Read more: Living

Comments

Study: Even a small temperature increase will obliterate Greenland ice cap

Photo by NASA Goddard Space Flight Center.

If you’ve been enjoying the recent unseasonably warm weather, prepare for a buzzkill: A study published on Sunday by the Potsdam Institute for Climate Impact Research found that even a teensy global temperature increase could turn the Greenland ice sheet into the world’s largest puddle.

Previous research has suggested it would need warming of at least 3.1 degrees Celsius (5.6 degrees Fahrenheit) above pre-industrial levels, in a range of 1.9-5.1 C (3.4-9.1 F), to totally melt the icesheet.

But new estimates, published in the journal Nature Climate Change, put the threshold at 1.6 C (2.9 F), in a range of 0.8-3.2 C (1.4-5.8 F), although this would have to be sustained for tens of thousands of years.

Just to put things into perspective, obliterating the Greenland ice cap would create about 23.6 feet of sea level rise, flooding areas like Western Europe, New Orleans, and Manhattan.

Comments

video

Baby sloths pooping

The next installment in your continuing Grist List coverage of baby sloths being incomprehensibly adorable:

Read more: Animals

Comments

Nicaraguan military builds a battalion of climate-change-fighting soldiers

In Nicaragua, the military has a new mission -- fighting climate change and, specifically, the illegal loggers that are exacerbating deforestation in the country.

The Ecological Battalion’s 580 soldiers are currently engaging in Operation Green Gold, finding and intercepting loads of illegally logged timber.

Read more: Climate Change

Comments

Critical List: Japan marks Fukushima anniversary; politicians agree fracking causes earthquakes

Japan marked the one-year anniversary of the Fukushima disaster this weekend.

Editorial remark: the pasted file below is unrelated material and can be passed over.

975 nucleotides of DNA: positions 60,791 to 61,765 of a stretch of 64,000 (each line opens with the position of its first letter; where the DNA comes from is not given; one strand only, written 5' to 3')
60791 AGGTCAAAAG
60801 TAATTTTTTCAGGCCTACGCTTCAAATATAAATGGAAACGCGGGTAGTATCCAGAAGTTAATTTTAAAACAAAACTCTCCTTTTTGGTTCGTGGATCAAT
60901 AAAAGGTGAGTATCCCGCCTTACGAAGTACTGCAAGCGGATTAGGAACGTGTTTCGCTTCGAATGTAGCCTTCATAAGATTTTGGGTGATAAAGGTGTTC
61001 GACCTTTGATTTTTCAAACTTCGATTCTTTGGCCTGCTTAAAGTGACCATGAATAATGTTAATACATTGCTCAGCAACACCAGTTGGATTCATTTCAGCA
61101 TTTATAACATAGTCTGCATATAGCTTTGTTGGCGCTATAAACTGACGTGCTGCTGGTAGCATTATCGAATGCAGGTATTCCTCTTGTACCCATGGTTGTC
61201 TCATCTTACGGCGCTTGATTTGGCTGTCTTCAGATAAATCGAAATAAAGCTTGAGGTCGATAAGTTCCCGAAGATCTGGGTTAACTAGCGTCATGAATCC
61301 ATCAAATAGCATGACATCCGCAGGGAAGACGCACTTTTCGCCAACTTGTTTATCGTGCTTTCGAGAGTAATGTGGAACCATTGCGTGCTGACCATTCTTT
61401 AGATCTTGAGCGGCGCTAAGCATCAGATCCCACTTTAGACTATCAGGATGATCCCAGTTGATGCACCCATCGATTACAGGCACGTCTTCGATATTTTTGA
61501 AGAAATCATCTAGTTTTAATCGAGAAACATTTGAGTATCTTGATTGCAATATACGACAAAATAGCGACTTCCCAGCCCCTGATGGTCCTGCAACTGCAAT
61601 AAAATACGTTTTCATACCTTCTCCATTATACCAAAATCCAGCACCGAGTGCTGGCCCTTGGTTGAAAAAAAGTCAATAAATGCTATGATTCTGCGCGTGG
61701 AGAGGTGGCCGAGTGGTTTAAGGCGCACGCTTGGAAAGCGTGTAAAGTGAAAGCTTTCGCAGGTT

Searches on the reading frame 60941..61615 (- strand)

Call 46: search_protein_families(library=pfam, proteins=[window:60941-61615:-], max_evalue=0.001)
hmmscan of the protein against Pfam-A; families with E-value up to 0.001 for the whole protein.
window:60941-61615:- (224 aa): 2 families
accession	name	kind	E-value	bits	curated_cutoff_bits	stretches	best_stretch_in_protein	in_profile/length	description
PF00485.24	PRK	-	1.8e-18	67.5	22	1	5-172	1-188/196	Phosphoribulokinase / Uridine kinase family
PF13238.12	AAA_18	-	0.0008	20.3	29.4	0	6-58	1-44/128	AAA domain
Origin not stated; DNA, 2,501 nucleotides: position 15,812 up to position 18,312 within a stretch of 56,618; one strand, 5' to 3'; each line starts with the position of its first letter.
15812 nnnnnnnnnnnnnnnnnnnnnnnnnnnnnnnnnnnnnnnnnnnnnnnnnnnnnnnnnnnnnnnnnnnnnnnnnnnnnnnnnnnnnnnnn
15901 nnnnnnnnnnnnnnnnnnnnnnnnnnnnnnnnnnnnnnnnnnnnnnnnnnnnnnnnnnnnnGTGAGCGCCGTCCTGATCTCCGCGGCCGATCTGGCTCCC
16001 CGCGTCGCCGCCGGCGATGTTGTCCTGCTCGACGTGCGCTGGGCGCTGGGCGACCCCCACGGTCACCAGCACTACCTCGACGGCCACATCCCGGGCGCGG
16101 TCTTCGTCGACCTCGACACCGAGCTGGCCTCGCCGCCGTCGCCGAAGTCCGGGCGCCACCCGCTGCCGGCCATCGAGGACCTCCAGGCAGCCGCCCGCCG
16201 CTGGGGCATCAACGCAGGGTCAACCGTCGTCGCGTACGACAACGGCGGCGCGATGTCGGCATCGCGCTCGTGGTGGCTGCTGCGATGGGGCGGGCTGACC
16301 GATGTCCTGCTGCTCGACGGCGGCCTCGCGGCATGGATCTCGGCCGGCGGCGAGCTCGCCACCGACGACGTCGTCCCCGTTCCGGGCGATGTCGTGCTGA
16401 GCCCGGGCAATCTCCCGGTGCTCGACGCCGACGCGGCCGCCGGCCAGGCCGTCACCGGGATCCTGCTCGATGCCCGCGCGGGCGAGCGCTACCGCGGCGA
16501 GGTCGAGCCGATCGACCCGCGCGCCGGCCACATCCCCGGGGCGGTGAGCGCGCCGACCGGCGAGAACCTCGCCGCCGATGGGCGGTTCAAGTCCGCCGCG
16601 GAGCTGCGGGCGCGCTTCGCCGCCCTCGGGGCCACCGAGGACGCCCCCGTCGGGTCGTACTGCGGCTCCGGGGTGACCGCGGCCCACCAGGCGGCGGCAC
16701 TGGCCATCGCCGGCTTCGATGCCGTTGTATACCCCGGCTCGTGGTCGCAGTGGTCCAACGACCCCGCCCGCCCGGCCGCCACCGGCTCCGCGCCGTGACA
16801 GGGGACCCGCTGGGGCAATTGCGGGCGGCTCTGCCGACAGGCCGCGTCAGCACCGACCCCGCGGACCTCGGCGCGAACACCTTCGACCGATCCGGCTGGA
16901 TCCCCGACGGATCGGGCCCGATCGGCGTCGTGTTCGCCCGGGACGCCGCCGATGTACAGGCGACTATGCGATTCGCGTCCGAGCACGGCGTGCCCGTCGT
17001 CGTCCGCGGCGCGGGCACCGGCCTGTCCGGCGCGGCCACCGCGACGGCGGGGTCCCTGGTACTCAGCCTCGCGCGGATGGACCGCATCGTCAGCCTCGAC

The Americans who are paying the highest gas prices live in blue states, so everyone else quit yer bitchin’.

Meet ten families who live right next a nuclear plant -- and love it.

Read more: Uncategorized

Comments

New species alert: Check out the Galapagos Catshark

Photo by California Academy of Sciences.

Researchers recently announced a new species of shark, the Galapagos Catshark, or Bythaelurus giddingsi. Catsharks are one of the largest families of sharks, and are also known as dogfish, a synonym scenario that is not at all ass-backwards. And to make classification even more complex, the newly discovered species of catshark/dogfish has a lot in common with the snowflake: The arrangement of leopard-like spots on Galapagos Catshark is unique to each fish. So it’s a catshark or dogfish with spots like a leopard and the characteristics of a snowflake -- got it?

Read more: Animals

Comments

New SimCity has SimClimateChange

SimCity is back (or will be in 2013), and looking pretty damn awesome. And now, along with public approval and municipal funds and Godzilla attacks, there's a new factor to juggle: Making lousy energy choices can force your city to contend with climate change.

Read more: Climate Change